From March 2005 until March 2006 Walter worked as a freelancer for Agence France Presse in the Dominican Republic and was represented and distributed by World Picture News.  However, in March 2006 he moved to Spain from where he is working as a freelancer.  During 2008 and 2009 he covered Eastern Africa out of Uganda. Currently he is based in Madrid, working on a long-term project about violence against women. Since February 2010 he is represented exclusively by Reportage by Getty Images.

Walter won 3 World Press Photo, The Bayeux-Calvados award for War Correspondents, NPPA-BOP, ‘Photojournalist of the Year’ and ‘Best of Show,’ the PGB ‘Photographer of the Year’ and ‘Picture of the Year,’ World Press Photo and PDN annual, among others.


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pawel glogowski – the wall

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Pawel Glogowski

The Wall

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To get to the Wall, take a lift to the tenth floor and from there climb the stairs to the eleventh. A small space in the loft has been successfully transformed into a cult place well known to a majority of climbing society, not only from Warsaw. For the last fifteen years the Wall has attracted a great number of people, climbing and making friendships. The Wall gained its high reputation not only because of the place itself but mostly because of the people climbing there. After all, you achieve the best results climbing with the right people. And, apart from documenting this place, that is what I wanted to show in this essay.

Featured climbers (in order of appearance) are: Belka, Marysia, Gosia, Gabi, Kasia, Przemek and Lasic.

During the last days of June 2010, the building’s residents managed to remove the Wall and take over the premises for their own, though still unspecified, purposes. One of the most fantastic places on the Warsaw climbing map disappeared. A place with a unique soul and atmosphere, which I first got to know from stories, and then through my own experience when I went there on several occasions to take photos and meet people who trained there. One of them was Gosia, a member of the National Climbing Team who sometimes cannot afford to buy a ticket to the World Championships. For now all these people are scattered between different climbing walls, but there are plans for reactivation.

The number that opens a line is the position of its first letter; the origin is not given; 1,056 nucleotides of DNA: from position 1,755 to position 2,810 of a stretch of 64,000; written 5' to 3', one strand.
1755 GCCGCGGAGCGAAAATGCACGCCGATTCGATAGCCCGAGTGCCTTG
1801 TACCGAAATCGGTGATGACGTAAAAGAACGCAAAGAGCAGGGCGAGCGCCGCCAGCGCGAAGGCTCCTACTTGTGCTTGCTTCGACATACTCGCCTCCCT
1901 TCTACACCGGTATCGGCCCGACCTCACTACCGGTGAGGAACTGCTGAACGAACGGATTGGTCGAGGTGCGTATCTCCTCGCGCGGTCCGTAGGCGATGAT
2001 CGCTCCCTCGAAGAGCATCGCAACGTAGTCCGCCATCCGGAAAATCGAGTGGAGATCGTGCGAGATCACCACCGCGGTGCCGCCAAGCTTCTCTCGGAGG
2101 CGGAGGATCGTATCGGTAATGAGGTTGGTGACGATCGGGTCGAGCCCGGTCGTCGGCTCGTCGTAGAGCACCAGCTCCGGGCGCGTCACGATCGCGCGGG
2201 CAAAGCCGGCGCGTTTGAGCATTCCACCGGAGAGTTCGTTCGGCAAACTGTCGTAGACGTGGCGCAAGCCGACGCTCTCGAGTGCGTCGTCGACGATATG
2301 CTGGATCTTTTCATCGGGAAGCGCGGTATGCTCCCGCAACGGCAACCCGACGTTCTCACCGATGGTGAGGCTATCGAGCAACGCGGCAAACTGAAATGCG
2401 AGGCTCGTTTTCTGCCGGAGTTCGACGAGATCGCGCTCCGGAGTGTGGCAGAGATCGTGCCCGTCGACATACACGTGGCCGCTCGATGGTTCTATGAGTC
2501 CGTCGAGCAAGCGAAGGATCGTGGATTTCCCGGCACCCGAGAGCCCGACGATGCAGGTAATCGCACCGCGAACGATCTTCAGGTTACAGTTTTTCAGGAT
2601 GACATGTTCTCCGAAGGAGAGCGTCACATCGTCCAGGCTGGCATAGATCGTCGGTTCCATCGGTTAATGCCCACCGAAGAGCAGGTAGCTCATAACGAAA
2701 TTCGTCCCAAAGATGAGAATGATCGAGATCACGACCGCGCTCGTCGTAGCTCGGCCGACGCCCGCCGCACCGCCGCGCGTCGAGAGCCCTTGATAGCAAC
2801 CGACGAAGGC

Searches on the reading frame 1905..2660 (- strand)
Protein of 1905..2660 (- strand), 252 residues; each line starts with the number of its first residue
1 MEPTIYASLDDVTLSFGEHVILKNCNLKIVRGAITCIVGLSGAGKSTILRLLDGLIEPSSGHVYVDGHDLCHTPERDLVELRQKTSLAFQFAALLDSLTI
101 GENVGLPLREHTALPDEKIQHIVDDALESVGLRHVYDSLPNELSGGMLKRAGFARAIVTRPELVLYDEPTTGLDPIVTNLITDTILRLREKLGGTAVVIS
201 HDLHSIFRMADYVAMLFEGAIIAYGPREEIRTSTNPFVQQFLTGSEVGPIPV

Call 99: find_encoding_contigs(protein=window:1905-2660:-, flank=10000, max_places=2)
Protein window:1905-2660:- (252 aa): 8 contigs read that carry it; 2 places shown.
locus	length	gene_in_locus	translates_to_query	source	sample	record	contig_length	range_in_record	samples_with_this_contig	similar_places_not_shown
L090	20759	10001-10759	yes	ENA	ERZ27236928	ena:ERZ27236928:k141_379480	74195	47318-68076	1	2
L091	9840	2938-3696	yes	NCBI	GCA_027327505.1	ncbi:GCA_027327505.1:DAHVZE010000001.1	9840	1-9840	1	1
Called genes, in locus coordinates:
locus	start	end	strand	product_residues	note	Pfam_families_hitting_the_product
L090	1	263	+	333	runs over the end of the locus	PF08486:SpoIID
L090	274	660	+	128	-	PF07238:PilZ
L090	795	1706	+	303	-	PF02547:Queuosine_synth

I was born in Warsaw in 1978. I guess I get bored when sitting for too long in one place. During my free time I like to go out and just walk, looking for new sites. Always carrying a camera, but not necesarily always photographing. My first photography related job was assisting in big fashion sessions. Later I started to work as a freelancer doing various assignments, then my musician friends got me involved with music photography for a while. Meanwhile I was working in a newspaper as a graphic designer, in a small publishing house as an editor, and for a while in an advertising agency. Currently I’m working with moving pictures for Polish TV. I find pleasure in doing so called “personal projects,” or those that I believe to be worthwhile.


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Pawel Glogowski